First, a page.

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Remove EventListener defined in a class

I am trying to remove an eventListener but it looks like I miss something.

Why is the following code not working, it doesn’t remove the event listener from the button.

I also tried binding this to pass the scope, but that didn’t work either

class Test {

  eventHandler(e) {
    console.log(e.target.id)
    alert()

    // no effect
    e.target.removeEventListener("click", this.eventHandler)

    // no effect either
    document.getElementById(e.target.id).removeEventListener("click", this.eventHandler)
  }
  constructor() {
    let b = document.getElementById("b")
    b.addEventListener("click", this.eventHandler)

    //b.addEventListener("click", this.eventHandler.bind(this) )
  }
}

new Test()
<button id="b">
click me
</button>

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Answer

Prototype methods as event handlers are a bit problematic, specifically when you need both, the this value bound to the instance, and the reference to the actual event handler function.

By default, the event queue calls the handler in the context of the element the event was bound to. It’s easy to change the context, but that provides you to create a new function, which then is used as the event handler, and that function is not the method in the prototype anymore.

If you want to keep the compact class structure, one way is to define the event handler methods as own properties of the instance, they simply can’t be inherited. The simplest way would be to define the methods as arrow functions in the constructor.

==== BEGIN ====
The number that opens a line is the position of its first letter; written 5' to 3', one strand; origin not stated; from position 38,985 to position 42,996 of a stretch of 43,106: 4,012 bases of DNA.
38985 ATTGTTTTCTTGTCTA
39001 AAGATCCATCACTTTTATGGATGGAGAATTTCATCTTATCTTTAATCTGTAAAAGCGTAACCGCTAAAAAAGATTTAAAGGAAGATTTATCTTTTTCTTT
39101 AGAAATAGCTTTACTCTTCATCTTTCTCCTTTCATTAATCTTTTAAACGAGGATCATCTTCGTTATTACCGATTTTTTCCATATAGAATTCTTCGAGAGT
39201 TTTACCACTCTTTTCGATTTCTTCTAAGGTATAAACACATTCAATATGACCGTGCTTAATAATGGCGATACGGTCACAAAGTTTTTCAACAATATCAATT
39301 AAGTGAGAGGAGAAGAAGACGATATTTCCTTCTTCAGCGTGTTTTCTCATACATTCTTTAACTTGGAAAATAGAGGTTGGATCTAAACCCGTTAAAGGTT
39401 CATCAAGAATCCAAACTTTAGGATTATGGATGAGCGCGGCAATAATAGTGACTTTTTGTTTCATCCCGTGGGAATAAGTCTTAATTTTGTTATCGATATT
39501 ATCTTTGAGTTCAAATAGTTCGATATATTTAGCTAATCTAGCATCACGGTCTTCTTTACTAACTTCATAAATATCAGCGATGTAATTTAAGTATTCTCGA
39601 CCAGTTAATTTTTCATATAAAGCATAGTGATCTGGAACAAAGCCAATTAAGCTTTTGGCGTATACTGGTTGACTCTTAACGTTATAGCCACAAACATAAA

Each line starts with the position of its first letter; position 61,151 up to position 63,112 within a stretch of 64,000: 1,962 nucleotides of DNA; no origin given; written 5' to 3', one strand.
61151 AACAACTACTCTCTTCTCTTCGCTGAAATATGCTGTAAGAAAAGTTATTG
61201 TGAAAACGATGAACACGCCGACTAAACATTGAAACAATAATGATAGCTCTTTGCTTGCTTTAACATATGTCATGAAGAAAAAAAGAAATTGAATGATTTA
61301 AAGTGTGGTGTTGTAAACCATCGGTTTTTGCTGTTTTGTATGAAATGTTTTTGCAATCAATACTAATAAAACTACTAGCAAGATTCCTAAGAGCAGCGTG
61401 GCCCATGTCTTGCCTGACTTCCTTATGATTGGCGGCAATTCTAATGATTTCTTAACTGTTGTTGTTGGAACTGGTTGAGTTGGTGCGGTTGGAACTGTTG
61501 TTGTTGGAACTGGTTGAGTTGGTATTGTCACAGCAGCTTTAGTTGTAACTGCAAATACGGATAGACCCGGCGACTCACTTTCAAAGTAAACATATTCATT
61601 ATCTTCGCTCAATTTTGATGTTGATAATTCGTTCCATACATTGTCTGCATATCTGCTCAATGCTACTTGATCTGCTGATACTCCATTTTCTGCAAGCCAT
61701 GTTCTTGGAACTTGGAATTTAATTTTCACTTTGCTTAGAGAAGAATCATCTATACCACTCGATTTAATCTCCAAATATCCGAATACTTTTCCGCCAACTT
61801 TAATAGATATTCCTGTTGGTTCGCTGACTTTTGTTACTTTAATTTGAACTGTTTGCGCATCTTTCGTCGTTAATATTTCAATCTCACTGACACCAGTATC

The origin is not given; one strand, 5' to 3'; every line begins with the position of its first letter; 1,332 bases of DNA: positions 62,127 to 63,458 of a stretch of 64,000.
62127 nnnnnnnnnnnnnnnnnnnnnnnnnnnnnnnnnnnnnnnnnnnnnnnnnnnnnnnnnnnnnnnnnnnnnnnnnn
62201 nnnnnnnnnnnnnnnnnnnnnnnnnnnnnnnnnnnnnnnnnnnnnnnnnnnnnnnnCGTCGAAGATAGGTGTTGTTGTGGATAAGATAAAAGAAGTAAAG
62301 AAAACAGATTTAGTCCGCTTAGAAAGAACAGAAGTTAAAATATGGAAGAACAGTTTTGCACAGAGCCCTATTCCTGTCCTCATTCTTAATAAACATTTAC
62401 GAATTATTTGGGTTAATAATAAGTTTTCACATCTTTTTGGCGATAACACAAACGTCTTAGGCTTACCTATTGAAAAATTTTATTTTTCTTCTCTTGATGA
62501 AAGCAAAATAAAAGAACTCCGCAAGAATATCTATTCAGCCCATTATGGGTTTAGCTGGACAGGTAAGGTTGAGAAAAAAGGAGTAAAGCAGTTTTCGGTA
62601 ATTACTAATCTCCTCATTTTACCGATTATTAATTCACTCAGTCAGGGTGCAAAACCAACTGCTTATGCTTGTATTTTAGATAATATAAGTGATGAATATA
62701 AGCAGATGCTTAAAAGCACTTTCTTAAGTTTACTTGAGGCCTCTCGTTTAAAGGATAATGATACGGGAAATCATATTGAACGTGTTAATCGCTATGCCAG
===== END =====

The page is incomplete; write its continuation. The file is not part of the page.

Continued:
class Test {
  constructor() {
    this.eventHandler = e => {
      console.log(e.target.id);
      e.target.removeEventListener("click", this.eventHandler);
    };
    let b = document.getElementById("b");
    b.addEventListener("click", this.eventHandler);
  }
}

new Test();
<button id="b">Click me!</button>

The arrow function keeps the reference to the lexical environment it was defined in, and the event queue can’t override the context. Now this in the handler function is correctly bound to the instance, and this.eventHandler refers to the function, which was attached to the event.

A slightly less memoryconsuming option would be to use bind when creating the own property, like this:

class Test {
  constructor() {
    this.eventHandler = this.eventHandler.bind(this);
    let b = document.getElementById("b");
    b.addEventListener("click", this.eventHandler);
  }
  eventHandler (e) {
    console.log(e.target.id);
    e.target.removeEventListener("click", this.eventHandler);
  }
}

Here bind creates a new function object, which then calls the method in the prototype, the actual code of the method is not duplicated. This is loosely similar if you wrote:

this.eventHandler = e => Test.prototype.eventHandler.call(this, e);

It’s notable, that when defining an own property with the same name an underlying prototype property has, the prototype property is not overridden, it’s only shadowed in the instance, and multiple instances of the class will still work as intended.

Another option is to create your own “event model”, which creates a wrapper function (like in the very last code example above) for all events, and stores the reference to that function. The wrapper calls the actual handler with call, which can bind the wanted this value to the event handler. The stored function references are used to remove events. Building such a model is not extremely complex, but it provides a bit knowledge of how the this binding and native event model work.

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